The new Apple is here and they’re ready to compete like never before
Earlier this week, Apple hosted the keynote presentation of their Worldwide Developer Conference (WWDC) in San Francisco, California. This year’s conference, the 25th since 1990 and attended by 6000 developers plus the media, gives Apple the opportunity to demonstrate the latest developments in their platforms – in this case, OS X and iOS.
Whilst I would characterise recent conferences as ‘Apple playing catch up to the competition’, this year they’ve not only matched the offerings of many of their competitors but are now providing the tools for developers to take Apple to the next level. The value Apple places on developers was demonstrated as the presentation was littered with in-jokes, but more importantly, they opened the keynote with a video all about developers and the power of apps in changing people’s lives. It was your typical emotion-evoking Apple video.
The keynote had three sections: OS X, iOS, and a section on development tools.
OS X and the Mac
After contemplating names such as OS X Oxnard, OS X Rancho Cucamonga, and OS X Weed (they might have been serious about that last one), Apple unveiled OS X Yosemite. This new release is a free upgrade coming later this year to Mavericks users and focuses on three areas: a new user interface, improving apps, and continuity.
Yosemite brings a new design that is in much more in line with iOS. Everything is flatter (but not Microsoft flat), and translucency is the running motif here – all your windows and title bars will have a frosted glass effect to them now. They’ve also introduced something I’ve been clamouring for since OS X Snow Leopard – dark mode, to allow you focus on the content and get the menu bars out of the way. Secondly, they updated the Notification Centre and pulled the Today view straight from iOS (yes, this is a running theme). You can now view your calendar, weather, reminders etc. all from this side bar. Importantly, they’ve added the ability for 3rd-party apps to create widgets for the Today view. Finally, they’ve updated Spotlight to include online searches from Wikipedia, Maps, Bing, the App, iTunes, and iBooks stores, and movie show times.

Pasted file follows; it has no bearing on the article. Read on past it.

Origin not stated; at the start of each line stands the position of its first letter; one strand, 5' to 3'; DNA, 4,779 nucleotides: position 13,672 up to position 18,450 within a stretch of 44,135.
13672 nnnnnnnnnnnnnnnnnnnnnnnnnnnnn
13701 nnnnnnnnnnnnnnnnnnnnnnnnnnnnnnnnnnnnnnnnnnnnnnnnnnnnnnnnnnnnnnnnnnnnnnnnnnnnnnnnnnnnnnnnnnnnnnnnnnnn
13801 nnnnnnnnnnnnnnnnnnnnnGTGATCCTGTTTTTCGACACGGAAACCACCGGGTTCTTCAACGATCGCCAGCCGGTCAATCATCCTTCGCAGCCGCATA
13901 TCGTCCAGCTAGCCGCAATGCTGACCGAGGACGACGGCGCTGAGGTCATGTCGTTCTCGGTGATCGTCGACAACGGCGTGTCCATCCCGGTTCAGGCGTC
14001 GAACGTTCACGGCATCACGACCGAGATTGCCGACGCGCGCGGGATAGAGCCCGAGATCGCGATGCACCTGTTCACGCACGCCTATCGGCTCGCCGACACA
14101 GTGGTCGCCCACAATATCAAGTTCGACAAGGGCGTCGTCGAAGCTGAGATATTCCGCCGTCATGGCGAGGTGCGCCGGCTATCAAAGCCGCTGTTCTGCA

On apps, OS X Yosemite introduces iCloud Drive. This works exactly like how Dropbox and Google Drive have been operating for years – you can access any and all of your files across all of your devices (though just OS X, iOS, and Windows devices – no Android) and changes are synced instantly. The problem is that the amount of free storage you have is still limited at 5GB – contrast to Google where you get 15GB free with your account. Apple have also updated Mail to allow you to send attachments up to 5GB large, as well as the ability to edit/mark-up images and PDFs right in the compose window. Finally, Safari was updated and, as usual, touted as the fastest browser available. They’ve followed Chrome in adding the omnibox that’s not only for URLs, but allows you to search your bookmarks – and yes, Google is still the default search engine. There is also a new ‘tab view’ that will allow you to see all your opens tabs in a nice graphical interface.
The key features of OS X Yosemite that impressed me are all about continuity and aiming to make the transitions between devices as natural as possible. AirDrop now works between iOS and the Mac. Handoff allows you to work in an app on one device then immediately pick up where you left off on another Apple device – real-time activity syncing essentially. Instant Hotspot allows you to turn tethering on without even touching your phone. SMS NOW SHOWS UP IN THE MESSAGES APP! (One day, I’ll write on the state of messaging). And finally, you can make and receive phone calls on your Mac. (Apple called new employee Dr. Dre to demo this – for the unaware, Apple have agreed to purchase Beats Electronics for US$3 billion).
Apple CEO Tim Cook rattled off the numbers – there are over 800 million iOS devices, including iPod touch at 100 million, iPad at 200 million, and iPhone at 500 million. He noted that in the last year over 130 million of new iOS users were also new Apple customers, and nearly half of their Chinese customers were switching from Android. Furthermore, they stated that iOS 7 has a satisfaction rating of 97% – I must only know the remaining 3%.
So what’s new in iOS? There are quite a few things so I’ll move to bullet points:
- Interactive notifications – reply or take action on notifications as they appear.
- Access to your favourite/recent contacts from the multi-tasking view.
- Glass-translucency design and Spotlight have been updated like their OS X counterparts.